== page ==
So, quick change of plans. Originally I was going to write an article about 10 tailgating beers for fall (which I still am). BUT. It got me thinking — what differentiates a tailgate beer from a non-tailgate beer? And while there’s no scientific definition, let me offer this up: cans.
This isn’t to say that you can’t bring bottles of beer to your tailgate. But consider the convenience of cans: they’re lighter weight — especially after you finish drinking them — they can’t shatter, and you can crush ‘em against your head when you’re done! (I mean I guess you could do this with glass too…)
Some beer enthusiasts think that canning imparts metallic flavors into the beer. But bottling isn’t without its demerits either. Point is, I’d argue that the conveniences of canned beers far outweigh any potential flavor impact. One final note before we get started: even though we’re favoring cans today, you’ll note an absence of American light lagers. This is just because, if there was a style appropriate for every calendar day, it’s that. Here, we’re just talking about fall. OK LET’S GO.
Once a seasonal favorite, the brewers at Star Hill decided to give the people what they want. So now, Festie is available year-round. This easy drinkin’, straightforward Oktoberfest is one of the less complex, lower alcohol (4.8%) entries on our list. Meaning it might be a perfect “bridge” for those making their first foray into the craft beer world. Or, it might be the perfect craft beer to shotgun, if that’s your thing.
I want you all to know that I’m tempted to make a joke about “What does the Sly Fox say?” but that won’t go well for anyone. Anyhoot, this beer is uncomplicated and tasty. But it gets definite history points for being the first American canned (…Americanned…) Oktoberfest. So why not have a marathon history lesson and drink 18?
Growing up in New England, I’m used to hearing about/thinking about Narragansett as a low-cost “session” beer (that is, if your “session” enters the 20s). However, they’ve put together quite the respectable line of different styles of beer. The Narragansett Fest Lager is a lovely Oktoberfest that’ll satisfy even the most autumnal of beer drinkers. Even better: reports suggest you should be able to score a 6-pack of 16-ouncers for about $8. That’s a steal for a solid beer.
Notable for being the first American canned pumpkin ale (not the first ever pumpkin ale, but the first American), Wild Onion puts on a hell of a show. With big pumpkin flavor — and a delightfully designed can, to boot — this brew is perfect for your fall tailgate. Drinking pro tip: let this warm up as you drink it. A little heat will really open up the full profile this beer has to offer.
A bready, crisp, Oktoberfest that can stand with the best of them, Sante Fe’s fall offering is one of the tastiest brews on this list. So why isn’t it ranked higher? Because of label copy shenanigans! The content on the side of the can hints that you might want to drink this beer out of a, quote, “mug that is larger than your head.” Only one problem. This comes in a 12 ounce can! If you wanted to promise a stein-sized experience, you should have made a stein-sized can. You’re telling me you wouldn’t tailgate with a few of those bad boys?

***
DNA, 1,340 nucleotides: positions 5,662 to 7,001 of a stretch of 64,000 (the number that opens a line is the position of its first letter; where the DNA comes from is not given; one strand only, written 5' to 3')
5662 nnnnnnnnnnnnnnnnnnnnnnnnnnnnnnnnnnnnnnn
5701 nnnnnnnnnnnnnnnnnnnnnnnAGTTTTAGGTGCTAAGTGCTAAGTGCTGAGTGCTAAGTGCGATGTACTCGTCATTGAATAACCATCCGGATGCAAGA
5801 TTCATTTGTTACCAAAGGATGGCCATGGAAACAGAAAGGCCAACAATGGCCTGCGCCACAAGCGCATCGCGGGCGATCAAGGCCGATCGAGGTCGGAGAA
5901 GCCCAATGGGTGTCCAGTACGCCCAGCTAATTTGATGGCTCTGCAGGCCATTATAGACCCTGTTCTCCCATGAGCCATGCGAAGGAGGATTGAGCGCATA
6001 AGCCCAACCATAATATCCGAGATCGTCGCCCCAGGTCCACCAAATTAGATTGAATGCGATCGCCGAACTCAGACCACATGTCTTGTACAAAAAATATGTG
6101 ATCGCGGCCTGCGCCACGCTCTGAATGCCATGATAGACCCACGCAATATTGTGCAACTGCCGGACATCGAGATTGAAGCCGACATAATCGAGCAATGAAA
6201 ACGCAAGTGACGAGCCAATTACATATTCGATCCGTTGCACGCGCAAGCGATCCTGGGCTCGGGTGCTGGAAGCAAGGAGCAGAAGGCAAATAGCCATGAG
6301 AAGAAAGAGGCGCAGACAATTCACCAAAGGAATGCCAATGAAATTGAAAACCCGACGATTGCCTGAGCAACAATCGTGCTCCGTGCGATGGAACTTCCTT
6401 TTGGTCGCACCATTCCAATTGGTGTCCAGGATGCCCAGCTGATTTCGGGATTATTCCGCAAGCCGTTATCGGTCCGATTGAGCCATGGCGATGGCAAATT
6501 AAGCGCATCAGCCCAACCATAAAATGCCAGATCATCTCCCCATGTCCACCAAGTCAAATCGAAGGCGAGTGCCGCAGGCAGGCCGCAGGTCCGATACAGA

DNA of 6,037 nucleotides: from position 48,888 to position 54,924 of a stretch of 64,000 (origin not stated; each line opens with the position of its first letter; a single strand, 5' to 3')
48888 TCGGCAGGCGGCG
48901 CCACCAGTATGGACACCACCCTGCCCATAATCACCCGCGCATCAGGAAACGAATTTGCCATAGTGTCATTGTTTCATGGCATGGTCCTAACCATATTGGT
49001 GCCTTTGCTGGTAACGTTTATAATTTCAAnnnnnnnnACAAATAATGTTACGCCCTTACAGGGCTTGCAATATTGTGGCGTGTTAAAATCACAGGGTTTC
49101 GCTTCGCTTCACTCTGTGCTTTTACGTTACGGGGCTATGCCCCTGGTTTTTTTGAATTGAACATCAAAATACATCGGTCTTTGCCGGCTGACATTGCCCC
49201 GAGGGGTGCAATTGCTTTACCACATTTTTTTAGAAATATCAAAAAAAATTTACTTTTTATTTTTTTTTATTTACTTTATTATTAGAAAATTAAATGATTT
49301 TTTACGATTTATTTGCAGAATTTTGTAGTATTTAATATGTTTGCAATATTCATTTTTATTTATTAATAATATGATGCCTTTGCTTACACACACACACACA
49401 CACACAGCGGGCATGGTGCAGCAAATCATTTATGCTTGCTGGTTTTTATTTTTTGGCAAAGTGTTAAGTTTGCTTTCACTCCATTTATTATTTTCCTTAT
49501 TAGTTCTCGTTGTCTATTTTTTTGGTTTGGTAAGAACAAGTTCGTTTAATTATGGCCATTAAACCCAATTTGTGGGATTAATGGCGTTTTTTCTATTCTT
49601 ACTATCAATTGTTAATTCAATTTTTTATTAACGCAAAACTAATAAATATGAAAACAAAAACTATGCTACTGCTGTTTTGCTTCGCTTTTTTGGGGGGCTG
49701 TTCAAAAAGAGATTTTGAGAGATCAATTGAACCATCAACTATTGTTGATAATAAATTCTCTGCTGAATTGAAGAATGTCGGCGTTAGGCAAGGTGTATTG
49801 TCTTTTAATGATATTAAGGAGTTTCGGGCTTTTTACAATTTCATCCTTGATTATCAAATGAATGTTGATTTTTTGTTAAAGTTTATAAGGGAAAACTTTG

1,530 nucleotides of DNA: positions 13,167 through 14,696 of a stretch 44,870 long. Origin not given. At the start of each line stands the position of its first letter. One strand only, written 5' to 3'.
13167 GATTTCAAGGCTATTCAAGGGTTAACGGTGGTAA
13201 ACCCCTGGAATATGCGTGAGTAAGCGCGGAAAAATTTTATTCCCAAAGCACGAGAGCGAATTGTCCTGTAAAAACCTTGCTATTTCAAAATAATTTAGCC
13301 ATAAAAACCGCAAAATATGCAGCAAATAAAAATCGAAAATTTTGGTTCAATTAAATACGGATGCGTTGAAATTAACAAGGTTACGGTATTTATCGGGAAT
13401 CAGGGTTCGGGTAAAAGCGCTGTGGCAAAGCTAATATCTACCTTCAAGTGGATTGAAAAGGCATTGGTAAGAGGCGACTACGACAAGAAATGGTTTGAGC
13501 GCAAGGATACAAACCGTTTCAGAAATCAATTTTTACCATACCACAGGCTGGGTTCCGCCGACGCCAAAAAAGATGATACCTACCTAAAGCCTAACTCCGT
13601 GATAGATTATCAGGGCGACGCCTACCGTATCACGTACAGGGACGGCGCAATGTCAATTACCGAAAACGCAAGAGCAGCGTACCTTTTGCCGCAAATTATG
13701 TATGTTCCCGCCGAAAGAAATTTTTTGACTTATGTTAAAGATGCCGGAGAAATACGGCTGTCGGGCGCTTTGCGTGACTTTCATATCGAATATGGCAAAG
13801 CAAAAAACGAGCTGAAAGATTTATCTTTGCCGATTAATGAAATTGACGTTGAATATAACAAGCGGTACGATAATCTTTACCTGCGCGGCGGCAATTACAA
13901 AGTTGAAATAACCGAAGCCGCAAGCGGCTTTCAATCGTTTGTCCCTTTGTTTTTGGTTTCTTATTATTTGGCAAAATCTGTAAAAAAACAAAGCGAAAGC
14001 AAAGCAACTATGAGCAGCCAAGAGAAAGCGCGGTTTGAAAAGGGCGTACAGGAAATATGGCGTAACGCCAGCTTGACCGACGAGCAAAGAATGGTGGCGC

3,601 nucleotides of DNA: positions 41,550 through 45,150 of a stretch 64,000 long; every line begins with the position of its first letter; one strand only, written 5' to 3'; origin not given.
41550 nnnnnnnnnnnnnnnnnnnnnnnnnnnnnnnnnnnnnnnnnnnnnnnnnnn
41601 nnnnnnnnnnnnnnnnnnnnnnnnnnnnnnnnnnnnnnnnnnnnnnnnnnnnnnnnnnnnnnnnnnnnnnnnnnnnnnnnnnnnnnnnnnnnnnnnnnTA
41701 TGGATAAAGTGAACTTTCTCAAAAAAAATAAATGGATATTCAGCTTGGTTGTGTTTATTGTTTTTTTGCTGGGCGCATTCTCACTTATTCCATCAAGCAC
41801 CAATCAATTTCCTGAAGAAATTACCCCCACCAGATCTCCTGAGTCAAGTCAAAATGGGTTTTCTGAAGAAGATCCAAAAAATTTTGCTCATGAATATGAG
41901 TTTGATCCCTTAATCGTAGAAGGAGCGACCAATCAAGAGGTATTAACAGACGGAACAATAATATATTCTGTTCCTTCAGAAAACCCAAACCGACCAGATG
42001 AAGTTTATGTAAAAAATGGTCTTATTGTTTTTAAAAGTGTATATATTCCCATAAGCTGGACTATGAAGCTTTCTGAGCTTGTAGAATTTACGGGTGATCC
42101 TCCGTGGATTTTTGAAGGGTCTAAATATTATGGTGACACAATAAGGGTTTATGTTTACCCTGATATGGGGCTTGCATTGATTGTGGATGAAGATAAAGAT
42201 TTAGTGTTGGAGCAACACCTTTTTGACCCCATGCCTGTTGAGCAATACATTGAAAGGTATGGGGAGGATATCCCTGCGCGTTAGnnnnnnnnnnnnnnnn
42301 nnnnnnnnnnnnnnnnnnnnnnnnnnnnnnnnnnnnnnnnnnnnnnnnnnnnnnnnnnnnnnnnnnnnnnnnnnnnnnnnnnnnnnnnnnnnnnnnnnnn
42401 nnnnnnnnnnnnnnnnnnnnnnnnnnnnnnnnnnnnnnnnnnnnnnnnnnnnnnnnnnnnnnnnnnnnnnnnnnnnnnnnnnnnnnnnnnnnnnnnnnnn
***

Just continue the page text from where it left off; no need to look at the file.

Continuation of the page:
A quick note on the temperature of your beers: some beers will play much better at colder temperatures than at warmer ones (generally speaking, ales perform better at lower temperatures. Generally.) This actually behooves your tailgate, because you can pack in some ice-cold ales in the morning, and let the flavors develop all day. Well, Point is an early morning beer, then. Because unlike some of its maltier Oktoberfest relatives, Point’s flavors are crisp, and invite a quick quaffing. So if you’re enjoying these all day, just make sure to keep plenty of ice handy.
Let’s break from the “Pumpkin/Oktoberfest” pattern here and see where else we can warm up our bones on a crisp autumn day. Great Crescent Dark Lager throws many beer drinkers a curve ball. VERY generally speaking, lagers tend to be a little more like white wine (crisp, dry) and ales tend to be like red wine (warm, broad, fruity). However, this dark lager doesn’t play like your typical lager. As it warms up, you’ll get hints of bitter chocolate and coffee. And you’ll want to come back for more. Interestingly enough, this beer is based upon a recipe that was once promised to make people think it was a porter. Go figure.
Great River is a fine brewery, and their Oktoberfest does not disappoint. While this beer is crisp and spicy, where it really shines is the malt profile. If you’re a fan of big, chewy brown flavors, Great River’s Oktoberfest will hit the bulls-eye. Plus, these gentlemen have done us the favor of putting their beers in 16-ounce cans, instead of the typical 12-ouncers. Good on them!
So I’m going to cheat a little here, but I think I have to. Remember when I busted Santa Fe’s chops for not offering a stein-sized can? Well. Someone did. And that someone is Paulaner. LOOK AT IT. The heartbreaking thing, however, is that it sounds like this may have been a limited edition run. But this still garners our #2 spot because if you can track these down and bring these to your next tailgate then YOU WILL BE AN AMERICAN HERO.
Confession: I live in New York, and I’m a sucker for local beers. And Brooklyn’s Sixpoint Brewery releasese some of my favorite creations out there. Autumnation — their annual pumpkin ale — is one of their best selections. These guys solicit fan opinions to pick the annual “wet hop” that they use for Autumnation (this year, it’s “Mosaic”). All in all, this isn’t your typical “brown ale with pumpkin spice.” This is something new. Give it a try for yourself!
So there you have it, folks. Now, as per usual, whenever I write a beer article, I’ve gotta go drink a bunch of beers. Bye!